Collage Created by Ed Supovitz
Leopold Mannes

American Jewish Inductees of the National Inventors Hall of Fame

Leopold Mannes: Inducted into
the National Inventors Hall
of Fame-2005

by Seymour”Sy” Brody

Leopold Mannes was an American Jewish inductee into the National Inventors Hall of Fame, in 2005, for his discovery of color photography, jointly with Leopold Godowsky, Jr. Their United States Patents were 1,007, 493, “Color Photography,” which was issued in April 1935 and the other was 2,304,940, "Color Photography" which was issued in December 1942.

He was born on December 26, 1899, in New York City. He was the son of Clara, nee Damrosch and David. Leopold Mannes and Leopold Godowsky, Jr., were teenage friends and they felt cheated when they saw a Prizma Color movie, titled “Our Navy.” The quality of the color was very poor. They decided to work together to build a color movie. While they were still in high school, they build a movie camera and projector, each had three lenses fitted with red, blue and yellow filters. They received a patent for this invention, but it was not a commercial viable process.

After high school, Mannes went to Harvard to study the piano. He received a Pulitzer Music Scholarship and a Guggenheim fellowship to study music composition in Italy, in 1926. While he was studying at Harvard, he was in constant communication with Godowsky, who was studying at UCLA and playing the violin professionally with the Los Angeles and San Francisco orchestras.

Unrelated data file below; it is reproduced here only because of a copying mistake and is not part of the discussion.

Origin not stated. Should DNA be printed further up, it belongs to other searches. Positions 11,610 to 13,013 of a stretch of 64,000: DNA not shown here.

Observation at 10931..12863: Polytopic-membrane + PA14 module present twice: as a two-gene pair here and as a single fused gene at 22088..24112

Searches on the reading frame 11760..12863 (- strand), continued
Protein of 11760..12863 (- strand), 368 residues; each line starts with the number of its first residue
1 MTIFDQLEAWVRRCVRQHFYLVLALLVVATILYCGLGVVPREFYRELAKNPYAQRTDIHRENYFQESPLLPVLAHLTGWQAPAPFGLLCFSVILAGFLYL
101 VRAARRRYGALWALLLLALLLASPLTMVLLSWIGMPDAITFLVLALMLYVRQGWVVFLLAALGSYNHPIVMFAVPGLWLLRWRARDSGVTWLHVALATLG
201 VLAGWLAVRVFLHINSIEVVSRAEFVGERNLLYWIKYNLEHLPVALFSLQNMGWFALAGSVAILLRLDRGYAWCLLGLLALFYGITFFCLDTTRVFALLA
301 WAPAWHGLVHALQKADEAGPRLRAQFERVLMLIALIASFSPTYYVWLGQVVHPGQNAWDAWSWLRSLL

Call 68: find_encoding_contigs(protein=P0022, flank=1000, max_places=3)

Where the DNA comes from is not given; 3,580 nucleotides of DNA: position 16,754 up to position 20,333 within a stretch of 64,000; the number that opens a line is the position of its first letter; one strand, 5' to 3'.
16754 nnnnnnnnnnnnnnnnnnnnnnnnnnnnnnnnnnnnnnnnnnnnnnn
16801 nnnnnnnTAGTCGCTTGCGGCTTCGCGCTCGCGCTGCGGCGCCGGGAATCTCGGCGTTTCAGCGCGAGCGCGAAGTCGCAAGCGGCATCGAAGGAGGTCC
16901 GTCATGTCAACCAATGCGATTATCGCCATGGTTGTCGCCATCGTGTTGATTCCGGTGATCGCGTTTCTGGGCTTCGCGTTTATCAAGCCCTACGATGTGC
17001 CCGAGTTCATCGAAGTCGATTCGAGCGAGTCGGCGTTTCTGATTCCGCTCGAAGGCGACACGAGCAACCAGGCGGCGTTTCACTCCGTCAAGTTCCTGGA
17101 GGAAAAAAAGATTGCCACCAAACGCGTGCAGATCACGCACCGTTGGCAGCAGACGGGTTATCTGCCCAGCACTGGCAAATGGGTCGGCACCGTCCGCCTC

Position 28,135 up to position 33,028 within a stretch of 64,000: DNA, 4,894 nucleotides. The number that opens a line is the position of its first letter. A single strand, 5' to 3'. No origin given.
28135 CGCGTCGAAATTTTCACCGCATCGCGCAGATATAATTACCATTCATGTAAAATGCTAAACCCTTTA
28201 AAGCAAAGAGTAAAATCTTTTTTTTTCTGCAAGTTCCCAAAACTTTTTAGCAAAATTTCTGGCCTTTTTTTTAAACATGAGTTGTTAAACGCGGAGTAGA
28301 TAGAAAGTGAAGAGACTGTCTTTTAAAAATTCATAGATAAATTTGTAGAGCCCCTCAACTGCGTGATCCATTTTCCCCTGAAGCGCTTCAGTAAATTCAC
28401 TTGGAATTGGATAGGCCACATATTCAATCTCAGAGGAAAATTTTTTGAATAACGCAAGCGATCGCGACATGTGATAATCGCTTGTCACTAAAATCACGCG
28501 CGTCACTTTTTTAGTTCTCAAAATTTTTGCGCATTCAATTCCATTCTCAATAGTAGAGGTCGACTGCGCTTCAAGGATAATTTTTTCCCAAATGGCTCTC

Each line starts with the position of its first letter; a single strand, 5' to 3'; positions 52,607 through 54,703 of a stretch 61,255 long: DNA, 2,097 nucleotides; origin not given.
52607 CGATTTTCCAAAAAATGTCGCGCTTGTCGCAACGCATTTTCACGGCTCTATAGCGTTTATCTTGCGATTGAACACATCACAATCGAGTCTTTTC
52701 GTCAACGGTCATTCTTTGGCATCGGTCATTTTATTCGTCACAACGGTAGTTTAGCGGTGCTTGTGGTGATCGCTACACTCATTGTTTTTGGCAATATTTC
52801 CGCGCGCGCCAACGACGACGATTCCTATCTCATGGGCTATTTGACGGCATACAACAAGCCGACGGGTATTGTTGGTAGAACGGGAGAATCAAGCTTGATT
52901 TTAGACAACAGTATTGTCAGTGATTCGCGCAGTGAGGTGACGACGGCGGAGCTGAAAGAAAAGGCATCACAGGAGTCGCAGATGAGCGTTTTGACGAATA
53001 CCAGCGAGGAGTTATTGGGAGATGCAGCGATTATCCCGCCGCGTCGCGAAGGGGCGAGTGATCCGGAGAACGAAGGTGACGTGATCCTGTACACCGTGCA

Mannes was on a ship going to Europe to perform, where he met a senior partner in the investment firm of Kuhn, Loeb and Company. He told him about the progress that he and Godowsky had made in color photography. A few months later, Lewis L. Strauss, an associate of Kuhn, Loeb and Co., visited him at his apartment to view the progress that they had made with color photography. With their financial backing, Mannes and Godowsky built a laboratory, in 1924 and they took out patents on some of their completed work.

Eastman Kodak Corporation was so impressed with their accomplishments that they contracted Mannes and Godowsky for them to move to their laboratories, By 1933, they and the Eastman Kodak research staff had developed a marketable three-color emulsion process for color home movies. In 1935, this 16mm color film was released for sale and in 1936, Kodachrome 35 mm color still film and 8 mm color movie film were released for sale.

After his discovery of Kodachrome, he returned to performing as a pianist and he composed musical pieces. His parents had founded the Mannes College of Music and he served as president.

Leopold Mannes composed a number of musical pieces which included: Three Short Pieces for Orchestra, 1926, Incidental Music for Shakespeare’s Tempest, 1930, String Quartet, 1928, and Suite for Two Pianos, 1924.

Leopold Mannes died on August 11, 1964, in Martha’s Vineyard, Massachusetts

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